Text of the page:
The silicone may have worked if the freeze-up hot panel didn't occured. lol

If I was going to build another CPVC panel, it would be with verticle piping layout. The best part about CPVC is it's easy to cut out those sagged pipes & fix it.

I may end up rebuilding this panel, removing the copper & if I do the piping will be verticle.

Jeff
Central IL
PB241281.JPG 

SolarInterested

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Reply with quote  #66 
BIS has a post about a CPVC thermosyphon solar water heater

http://www.builditsolar.com/Projects/WaterHeating/CostaRicaThermosyphon/CostaRicaThermosyphon.htm

Quote:
While I would normally be reluctant to use CPVC for a glazed collector that gets this much sun Peter has taken steps to protect the collector from overheating and damaging the CPVC. The steps include the fact that the thermosyphoning of the water though the collector insures that there will always be flow through the collector to cool it, and since the system is unpressurized, the temperature will never go above the boiling point of water. Since the thermosyphoning does not rely on pumps or controllers, it should provide nearly failure proof overheat protection. In addition, Peter did not seal the glazing down, so there is some flow of air under the glazing to cool the absorber.

Really a nice simple and effective design for situations where freeze protection is not required, or where the system could be drained during freezes.

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stmbtwle

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Reply with quote  #67 
I'm quite impressed with that thermosiphon unit. Even without thermosiphon, it looks like an easy to build system that should still work in the southern US.

Back to the subject of the CPVC/aluminum units, has anyone tried aluminum foil for the "fins"?  It's soft and easy to shape around the tubes, and should take a minimum of silicone.

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Solar is like the wind. It may be free, but putting it to work isn't!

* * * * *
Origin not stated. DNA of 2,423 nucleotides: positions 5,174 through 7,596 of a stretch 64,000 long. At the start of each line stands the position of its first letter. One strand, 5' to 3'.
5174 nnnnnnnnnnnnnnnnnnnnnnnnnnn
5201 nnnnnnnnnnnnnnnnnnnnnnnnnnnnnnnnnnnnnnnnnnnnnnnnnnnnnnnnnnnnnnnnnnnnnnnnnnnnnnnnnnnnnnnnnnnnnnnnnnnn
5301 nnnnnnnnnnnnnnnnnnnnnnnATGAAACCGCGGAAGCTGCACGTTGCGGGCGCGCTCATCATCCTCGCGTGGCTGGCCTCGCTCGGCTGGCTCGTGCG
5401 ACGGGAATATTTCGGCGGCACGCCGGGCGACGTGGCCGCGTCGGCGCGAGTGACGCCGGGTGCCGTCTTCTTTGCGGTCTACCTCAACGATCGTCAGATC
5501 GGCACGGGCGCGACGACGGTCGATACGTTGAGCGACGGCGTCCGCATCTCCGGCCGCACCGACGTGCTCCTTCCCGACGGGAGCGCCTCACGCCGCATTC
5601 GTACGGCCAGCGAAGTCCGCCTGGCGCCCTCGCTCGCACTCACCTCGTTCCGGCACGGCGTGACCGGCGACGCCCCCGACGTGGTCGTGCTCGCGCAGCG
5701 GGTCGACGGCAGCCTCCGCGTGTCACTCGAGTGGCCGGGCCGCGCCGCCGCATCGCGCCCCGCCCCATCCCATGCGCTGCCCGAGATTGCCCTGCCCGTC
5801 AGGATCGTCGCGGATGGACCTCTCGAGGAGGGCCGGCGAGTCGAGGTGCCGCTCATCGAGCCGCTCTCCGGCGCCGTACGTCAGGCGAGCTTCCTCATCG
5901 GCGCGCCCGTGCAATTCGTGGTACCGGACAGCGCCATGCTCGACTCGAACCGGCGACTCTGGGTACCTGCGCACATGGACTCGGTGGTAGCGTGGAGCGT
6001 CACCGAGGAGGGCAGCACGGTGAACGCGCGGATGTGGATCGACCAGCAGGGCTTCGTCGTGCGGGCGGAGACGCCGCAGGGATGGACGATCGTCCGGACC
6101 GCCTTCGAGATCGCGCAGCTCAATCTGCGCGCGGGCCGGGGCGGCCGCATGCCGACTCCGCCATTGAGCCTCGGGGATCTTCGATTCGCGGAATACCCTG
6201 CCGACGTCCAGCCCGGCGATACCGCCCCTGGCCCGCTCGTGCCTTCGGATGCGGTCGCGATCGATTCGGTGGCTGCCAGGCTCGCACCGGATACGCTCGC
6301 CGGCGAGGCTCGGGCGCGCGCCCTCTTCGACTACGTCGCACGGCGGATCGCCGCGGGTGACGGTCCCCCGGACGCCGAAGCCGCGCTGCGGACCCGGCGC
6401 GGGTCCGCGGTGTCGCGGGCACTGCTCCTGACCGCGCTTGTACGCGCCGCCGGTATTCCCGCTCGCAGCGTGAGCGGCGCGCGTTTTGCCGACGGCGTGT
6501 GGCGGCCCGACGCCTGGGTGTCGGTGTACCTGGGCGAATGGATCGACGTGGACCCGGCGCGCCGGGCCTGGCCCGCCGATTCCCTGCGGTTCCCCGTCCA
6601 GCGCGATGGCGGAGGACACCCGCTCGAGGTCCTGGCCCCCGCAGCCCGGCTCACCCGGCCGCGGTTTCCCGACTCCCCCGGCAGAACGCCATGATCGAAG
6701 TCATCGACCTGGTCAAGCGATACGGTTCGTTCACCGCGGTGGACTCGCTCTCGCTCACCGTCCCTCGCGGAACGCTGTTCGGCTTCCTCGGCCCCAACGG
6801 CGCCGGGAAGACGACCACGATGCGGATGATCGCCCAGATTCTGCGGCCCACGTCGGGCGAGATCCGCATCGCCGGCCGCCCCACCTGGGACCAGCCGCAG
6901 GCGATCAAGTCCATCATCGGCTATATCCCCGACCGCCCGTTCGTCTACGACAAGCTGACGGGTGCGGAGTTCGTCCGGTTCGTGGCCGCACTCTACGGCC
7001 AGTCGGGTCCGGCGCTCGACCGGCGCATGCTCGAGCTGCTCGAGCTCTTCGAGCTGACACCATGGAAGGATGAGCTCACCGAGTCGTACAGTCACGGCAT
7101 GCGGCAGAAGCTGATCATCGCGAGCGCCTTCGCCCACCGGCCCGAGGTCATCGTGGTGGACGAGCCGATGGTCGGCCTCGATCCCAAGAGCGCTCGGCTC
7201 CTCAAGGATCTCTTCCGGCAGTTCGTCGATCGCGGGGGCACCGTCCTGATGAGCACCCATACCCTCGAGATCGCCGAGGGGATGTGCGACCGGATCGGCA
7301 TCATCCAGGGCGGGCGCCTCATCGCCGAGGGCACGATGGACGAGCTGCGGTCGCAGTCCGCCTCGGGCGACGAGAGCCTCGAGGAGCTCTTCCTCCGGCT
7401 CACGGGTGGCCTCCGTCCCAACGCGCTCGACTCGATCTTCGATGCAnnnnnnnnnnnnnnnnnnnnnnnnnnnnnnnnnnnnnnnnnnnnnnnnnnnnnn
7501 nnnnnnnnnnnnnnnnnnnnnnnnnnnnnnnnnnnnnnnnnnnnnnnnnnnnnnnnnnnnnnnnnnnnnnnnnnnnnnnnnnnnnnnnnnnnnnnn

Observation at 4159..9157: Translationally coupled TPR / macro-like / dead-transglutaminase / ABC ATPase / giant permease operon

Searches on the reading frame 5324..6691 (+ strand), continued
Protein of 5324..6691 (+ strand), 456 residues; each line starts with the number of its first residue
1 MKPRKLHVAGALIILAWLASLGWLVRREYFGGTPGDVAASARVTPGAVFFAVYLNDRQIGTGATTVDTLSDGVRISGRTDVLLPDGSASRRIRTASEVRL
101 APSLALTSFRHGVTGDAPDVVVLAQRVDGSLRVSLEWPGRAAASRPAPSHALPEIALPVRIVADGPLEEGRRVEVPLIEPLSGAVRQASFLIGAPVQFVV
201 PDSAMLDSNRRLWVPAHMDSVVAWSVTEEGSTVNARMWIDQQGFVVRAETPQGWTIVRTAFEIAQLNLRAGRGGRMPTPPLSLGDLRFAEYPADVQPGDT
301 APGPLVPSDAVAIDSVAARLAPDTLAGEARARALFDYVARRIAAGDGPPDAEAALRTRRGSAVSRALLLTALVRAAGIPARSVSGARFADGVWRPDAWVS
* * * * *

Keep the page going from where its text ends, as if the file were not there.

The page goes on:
Willie, Tampa Bay
SolarInterested

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Reply with quote  #68 
Quote:
Originally Posted by stmbtwle
... Back to the subject of the CPVC/aluminum units, has anyone tried aluminum foil for the "fins"?  It's soft and easy to shape around the tubes, and should take a minimum of silicone.

I don't think anyone has tried it but it might not work so well. The 'fins' transfer heat via conduction and thinner metal will not conduct heat as well. Flashing is used because it's a good trade off between thickness and it's relatively easily bent/formed to fit to the risers/hisers.

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Both temperature rise and airflow are integral to comparing hot air collectors
stmbtwle

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Reply with quote  #69 
Thanks.  I was wondering about the thickness/conduction issue..
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Solar is like the wind. It may be free, but putting it to work isn't!
Willie, Tampa Bay
GaryBIS

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Reply with quote  #70 
Hi,
There is a calculator that allows you to calculate how well a fin will perform based on its material, fin thicknes, and fin width here: http://www.builditsolar.com/References/Calculators/FinEficCalc/FinEficCalc.htm


If you assume alum foil is about 0.001 inch thick (which I think is about right), the fin efficiency comes out at 53% -- compared to about 95% for an 0.018 inch thick fin.

Gary